Is Drake's Sophomore Album Too-Emo for Men?

Surely you heard Drake’s much anticipated (and leaked) sophomore album. Drake’s given listeners his blessing to, “Listen, enjoy it, buy it if you like it...and take care until next time.” So I have, listened, that is, and I like it. But then again, I favor R&B and introspection. “Take Care” is what I put on at the end of the day when I’m winding down and prepping for bed.

This, of course, annoys the men in my life. They all acknowledge that Drake can spit. That isn’t the problem. What is, is they felt duped by Drake’s first album, “Thank Me Later”, which they determined was for the ladies. “Take Care” was supposed to be hard and for the fellas, an assumption I’m not sure how they arrived at. He rocks Cosby sweaters on red carpets. There was no way this would be for the streets. Maybe the suburbs?

The first listen garnered the following reactions from my dudes:
“This is too f---in emotional man. He sounds like the male Mary J.”
“Softest dude ever.”
“Someone needs to email him the link to Childish Gambino. Help him get his testosterone back.”
“Nikki spits harder.”

It seems my guys aren’t going for emo-rap. No real surprise. In general, guys are never all that great with discussing (or dealing with) emotions. But maybe, every now and again, they need to be. 

On Take Care Drake brings up a lot of issues that men need to address, most notably his unresolved issues with his father. On “Look What You’ve Done,” (my favorite track. I replayed it four times) Drake addresses his daddy issues, an  idea that’s overwhelming discussed about women, but affects men with absent fathers equally. Drizzy also raps about a argument with his mother where she crossed the line, “And you tell me I’m just like my father, my one button, you push it/ Now it's "Fuck you, I hate you, I'll move out in a heartbeat." 

Later in the verse, he adds, “And my father living in Memphis now/ he can't come this way/Over some minor charges and child support that just wasn't paid/ Damn, boo-hoo, sad story, Black American dad story.”

Drake’s dismissal of his situation as just another “Black American dad” speaks to the number of Black males who don’t grow up with a father in the home—82% since 1990. And a father’s absence affects his son in every aspect of his life, from his self-esteem to his relationships to the way he views the world. It gives him a vulnerable spot, the one Drake notes when he blows up at his Mom, that few things other than a father or father-like figure (Drake addresses that in verse two) can fill.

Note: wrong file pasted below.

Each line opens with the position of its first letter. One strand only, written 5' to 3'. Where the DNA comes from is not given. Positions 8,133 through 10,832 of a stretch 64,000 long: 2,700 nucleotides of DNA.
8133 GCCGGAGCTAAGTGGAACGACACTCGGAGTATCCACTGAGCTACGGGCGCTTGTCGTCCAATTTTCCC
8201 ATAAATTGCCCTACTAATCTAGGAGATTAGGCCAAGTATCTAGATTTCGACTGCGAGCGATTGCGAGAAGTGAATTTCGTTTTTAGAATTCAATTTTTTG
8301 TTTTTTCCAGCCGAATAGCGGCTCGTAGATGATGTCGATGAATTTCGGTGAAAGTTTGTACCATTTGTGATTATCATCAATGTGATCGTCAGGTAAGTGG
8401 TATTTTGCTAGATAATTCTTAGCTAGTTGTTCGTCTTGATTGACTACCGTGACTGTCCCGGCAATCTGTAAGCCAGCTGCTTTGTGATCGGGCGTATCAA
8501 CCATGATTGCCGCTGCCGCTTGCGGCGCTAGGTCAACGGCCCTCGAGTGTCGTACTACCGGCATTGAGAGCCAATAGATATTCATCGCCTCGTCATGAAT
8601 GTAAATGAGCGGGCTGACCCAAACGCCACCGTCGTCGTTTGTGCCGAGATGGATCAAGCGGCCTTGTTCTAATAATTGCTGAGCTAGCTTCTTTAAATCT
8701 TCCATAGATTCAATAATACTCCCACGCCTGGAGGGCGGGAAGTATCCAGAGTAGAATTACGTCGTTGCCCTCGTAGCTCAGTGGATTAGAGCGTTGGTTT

The best way for anyone to get thru (not over) an issue—any issue, not just absentee fatherism is to confront it and talk about it. Stuffing it down emotions or avoiding them, or rejecting them in favor of bravado—what so many guys do—doesn’t make the issue better, rather just allows it to seep out in other forms.

Instead of guys dissing Drake as too emotional, I wish they’d give Take Care a chance and open up a little more. I don’t expect Drake to solve anything, of course, but maybe it could make them think, “it’s not just me” and be a first step to a discussion. --Demetria L. Lucas

Demetria L. Lucas is a life coach and the author of “A Belle in Brooklyn: The Go-to Girl for Advice on Living Your Best Single Life” (Atria) in stores now. Follow her on Twitter @abelleinbk

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Cardi B Talks Stripping, Nicki Minaj, And Fame On 'CBS Sunday Morning'

Nothing was off limits during Cardi B's recent interview on CBS Sunday Morning. During the special, which aired on Sunday, Dec. 9, Cardi got candid with interviewer Maurice DuBois about her humble beginnings in the strip club, her beef with Nicki Minaj, and how she's been handling mega-stardom.

In case you missed it, check out a list we compiled of the Grammy-nominee's statements below, and watch the interview in the video above.

She called her beef with Nicki Minaj "unnecessary"

Cardi and Nicki Minaj have been at war for most of the year. The beef may have started following their collaboration on Migos' "Motorsport." Over the course of the year, it escalated to a physical altercation during a New York Fashion Week event, as well as many public jabs over social media. While both rappers previously agreed to turn their attention elsewhere, Cardi reflected on how the entire situation was "bad for business."

"A lot of people like to say all publicity is good publicity. To me it's not. That takes away [from] people paying attention to your craft," she said of her feud with Minaj.

Working at the strip club gave her power and a passion for performing

As you may know, Cardi B was previously a stripper before she gained mega-stardom. While she has shared mixed reviews about her past in various interviews, she told CBS that she thought stripping had a positive impact on her life.